The UN General Assembly designated 2021 the International Year of Fruits and Vegetables (IYFV). The IYFV 2021 is a unique opportunity to raise awareness on the important role of fruits and vegetables in human nutrition, food security and health and in achieving UN Sustainable Development Goals.
World Fruits Day falls on July 1st. Why does it even matter to us and really how important are fruits and vegetables in our daily diet? Let us embark on this journey to learn some key facts centered around fruits and vegetables. 🥦🍎
🔑Key fact #1
Better gut health. A diet rich in fruit, vegetables and other high-fibre, plant-based foods improves gut bacteria diversity and tends to increase bacteria associated with anti-inflammatory compounds linked to improved metabolism. Higher consumption of fruit and vegetables has also been shown to decrease the prevalence of diverticulosis as well as other digestive problems such as gas, constipation and diarrhoea (Klimenko et al., 2018; Maxner et al., 2020).
🔑Key fact #2
Fruits and vegetables can help lower risk factors for non-communicable diseases, such as overweight/obesity, chronic inflammation, high blood pressure, and high cholesterol.
🔑Key fact #3
Children’s growth and development. Fruit and vegetables are rich in Vitamin A, calcium, iron and folate, which can promote good health, strengthen a child’s immune system and help protect against disease, both now and in the future (Xin, 2016).
Now here comes the question for you. Are you eating enough fruits and vegetables? According to the Health Promotion Board, we learn that we ought to fill a quarter of our plates with wholegrains, another quarter with good sources of protein and half our plates with fruits and vegetables.
Why is that so, you may ask? Well, read on to find out.
Wholesome Wholegrain 🍞
Whole Grains are filled with vitamins B and E, minerals such as iron, zinc and magnesium, phytochemicals and dietary fibre. Eating wholegrains can help you with weight management by keeping you satiated, which reduces your urge to overeat. Having wholegrains can also help lower your risk of developing chronic diseases such as heart diseases, diabetes and certain cancers in the long run. An example of a single serving of whole grains could be 2 slices of wholemeal bread (60g), ⅔ bowl of whole grain noodles, beehoon or spaghetti (100g), ½ bowl of brown or red rice (100g).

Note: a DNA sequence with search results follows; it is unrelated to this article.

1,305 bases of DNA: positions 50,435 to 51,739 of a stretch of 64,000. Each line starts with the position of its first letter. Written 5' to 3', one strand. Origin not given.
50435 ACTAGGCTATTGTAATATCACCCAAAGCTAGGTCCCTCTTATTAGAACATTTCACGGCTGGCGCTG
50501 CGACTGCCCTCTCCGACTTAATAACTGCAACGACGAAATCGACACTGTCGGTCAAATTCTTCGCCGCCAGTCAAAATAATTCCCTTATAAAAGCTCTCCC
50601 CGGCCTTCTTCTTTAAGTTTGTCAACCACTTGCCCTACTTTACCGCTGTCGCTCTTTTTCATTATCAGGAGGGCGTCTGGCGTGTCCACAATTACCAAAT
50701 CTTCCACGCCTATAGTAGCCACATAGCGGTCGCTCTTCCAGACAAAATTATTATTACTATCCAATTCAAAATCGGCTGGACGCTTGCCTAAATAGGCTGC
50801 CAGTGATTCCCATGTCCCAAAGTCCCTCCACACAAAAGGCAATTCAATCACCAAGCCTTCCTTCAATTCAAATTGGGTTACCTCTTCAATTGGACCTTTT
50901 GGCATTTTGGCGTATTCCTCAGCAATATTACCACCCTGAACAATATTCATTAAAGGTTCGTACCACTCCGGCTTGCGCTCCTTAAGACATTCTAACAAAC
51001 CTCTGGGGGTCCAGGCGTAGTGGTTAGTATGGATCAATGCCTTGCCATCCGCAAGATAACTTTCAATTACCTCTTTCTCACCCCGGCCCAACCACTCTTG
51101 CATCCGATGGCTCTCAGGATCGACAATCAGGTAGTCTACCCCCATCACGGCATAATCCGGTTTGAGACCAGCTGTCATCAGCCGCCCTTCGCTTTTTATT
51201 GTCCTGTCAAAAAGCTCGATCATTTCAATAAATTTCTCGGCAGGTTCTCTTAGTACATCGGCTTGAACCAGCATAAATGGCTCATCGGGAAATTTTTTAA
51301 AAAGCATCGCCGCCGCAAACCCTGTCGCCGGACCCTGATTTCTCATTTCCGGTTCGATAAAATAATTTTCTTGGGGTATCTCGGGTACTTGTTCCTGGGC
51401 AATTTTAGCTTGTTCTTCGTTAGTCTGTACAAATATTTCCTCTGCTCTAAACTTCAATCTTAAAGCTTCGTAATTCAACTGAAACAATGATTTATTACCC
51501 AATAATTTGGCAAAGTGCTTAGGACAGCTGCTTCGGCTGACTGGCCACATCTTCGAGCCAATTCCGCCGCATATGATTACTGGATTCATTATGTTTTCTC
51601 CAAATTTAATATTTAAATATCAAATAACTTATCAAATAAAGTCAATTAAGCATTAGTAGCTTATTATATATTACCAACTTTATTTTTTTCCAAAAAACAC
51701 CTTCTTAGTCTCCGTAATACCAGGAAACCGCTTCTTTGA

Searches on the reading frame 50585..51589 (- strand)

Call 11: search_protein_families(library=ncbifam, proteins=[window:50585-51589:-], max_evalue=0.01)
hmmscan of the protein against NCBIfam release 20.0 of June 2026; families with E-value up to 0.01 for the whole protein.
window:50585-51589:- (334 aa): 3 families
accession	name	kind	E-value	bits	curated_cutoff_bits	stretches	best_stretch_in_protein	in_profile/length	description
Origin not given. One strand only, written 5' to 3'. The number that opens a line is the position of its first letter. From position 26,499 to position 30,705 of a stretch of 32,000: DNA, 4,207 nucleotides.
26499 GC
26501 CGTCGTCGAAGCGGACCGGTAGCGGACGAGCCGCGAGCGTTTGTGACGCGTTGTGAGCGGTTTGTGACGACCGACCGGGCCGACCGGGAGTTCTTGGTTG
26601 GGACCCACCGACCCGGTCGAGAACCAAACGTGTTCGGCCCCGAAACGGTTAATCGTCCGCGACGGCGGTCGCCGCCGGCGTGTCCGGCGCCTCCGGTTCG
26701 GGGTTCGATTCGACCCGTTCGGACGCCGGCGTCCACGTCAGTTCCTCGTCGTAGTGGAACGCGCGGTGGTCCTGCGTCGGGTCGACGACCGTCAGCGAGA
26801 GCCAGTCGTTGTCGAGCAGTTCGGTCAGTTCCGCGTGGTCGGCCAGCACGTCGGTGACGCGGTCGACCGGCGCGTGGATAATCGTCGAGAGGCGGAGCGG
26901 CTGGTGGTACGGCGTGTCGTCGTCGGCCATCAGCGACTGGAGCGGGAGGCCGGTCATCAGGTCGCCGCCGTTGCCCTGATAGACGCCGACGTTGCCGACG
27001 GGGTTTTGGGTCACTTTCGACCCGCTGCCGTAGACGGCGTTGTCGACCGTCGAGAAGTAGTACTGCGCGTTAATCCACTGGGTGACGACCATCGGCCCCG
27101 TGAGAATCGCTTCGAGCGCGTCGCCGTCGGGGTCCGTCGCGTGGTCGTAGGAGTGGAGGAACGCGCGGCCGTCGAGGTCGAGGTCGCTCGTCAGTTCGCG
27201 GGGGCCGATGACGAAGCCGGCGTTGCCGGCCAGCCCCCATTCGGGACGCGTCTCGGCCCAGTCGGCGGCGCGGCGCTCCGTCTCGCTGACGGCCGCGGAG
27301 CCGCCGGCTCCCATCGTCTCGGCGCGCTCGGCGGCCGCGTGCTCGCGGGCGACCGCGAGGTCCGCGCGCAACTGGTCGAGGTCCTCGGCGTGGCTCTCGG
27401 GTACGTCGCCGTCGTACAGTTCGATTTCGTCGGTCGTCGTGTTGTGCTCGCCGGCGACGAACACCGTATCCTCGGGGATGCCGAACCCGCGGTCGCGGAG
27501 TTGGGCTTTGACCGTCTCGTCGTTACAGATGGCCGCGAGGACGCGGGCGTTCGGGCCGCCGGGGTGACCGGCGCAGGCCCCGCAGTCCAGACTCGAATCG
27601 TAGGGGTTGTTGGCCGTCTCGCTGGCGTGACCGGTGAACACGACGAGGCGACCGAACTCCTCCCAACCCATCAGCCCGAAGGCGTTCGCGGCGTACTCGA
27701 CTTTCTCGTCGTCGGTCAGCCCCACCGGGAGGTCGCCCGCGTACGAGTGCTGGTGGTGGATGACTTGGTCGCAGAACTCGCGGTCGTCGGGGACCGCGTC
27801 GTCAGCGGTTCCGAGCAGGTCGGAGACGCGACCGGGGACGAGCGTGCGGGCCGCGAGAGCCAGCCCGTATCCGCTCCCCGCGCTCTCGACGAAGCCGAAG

Power Protein 🍳
Protein sources are packed with vitamins and minerals such as iron, vitamin B and zinc. Fish also provide beneficial fats like Omega-3 fatty acids. Protein is the building block of almost everything in your body. It helps to build and repair body tissues and regulate bodily functions. It is essential in your diet to help keep your muscles, bones, organs, skin and nails healthy. A single serving of protein includes 1 palm size of meat, fish or poultry (90g), 2 small blocks of small beancurd (170g), 3 eggs (150g).
Fabulous Fruits and Vegetables 🍎 🥦
Fruit and vegetables are naturally low in calories, fat and sodium. They are also rich in dietary fibre, vitamins, minerals, phytochemicals and antioxidants. A diet rich in fruit and vegetables helps you to fight against many diseases, e.g. heart diseases, stroke and certain cancers. The high water and fibre content helps to add volume and bulk to your meals to fill you up and minimises any urges to overeat and aid in bowel movement too. An example of a single serving of fruits and vegetables includes 1 small apple, orange, pear or mango (130g), 1 wedge of papaya, pineapple or watermelon (130g), 1 medium banana. For vegetables of 1 serving size, it would be 150g of raw leafy vegetables, 100g non raw leafy vegetables, ¼ round plate of cooked vegetables.
Having read that, why not start to slowly incorporate fruits and vegetables to your diet if you haven’t already done so? And if you have, good job!
Eating healthily doesn’t have to be difficult. All it takes is for you to get started! 😇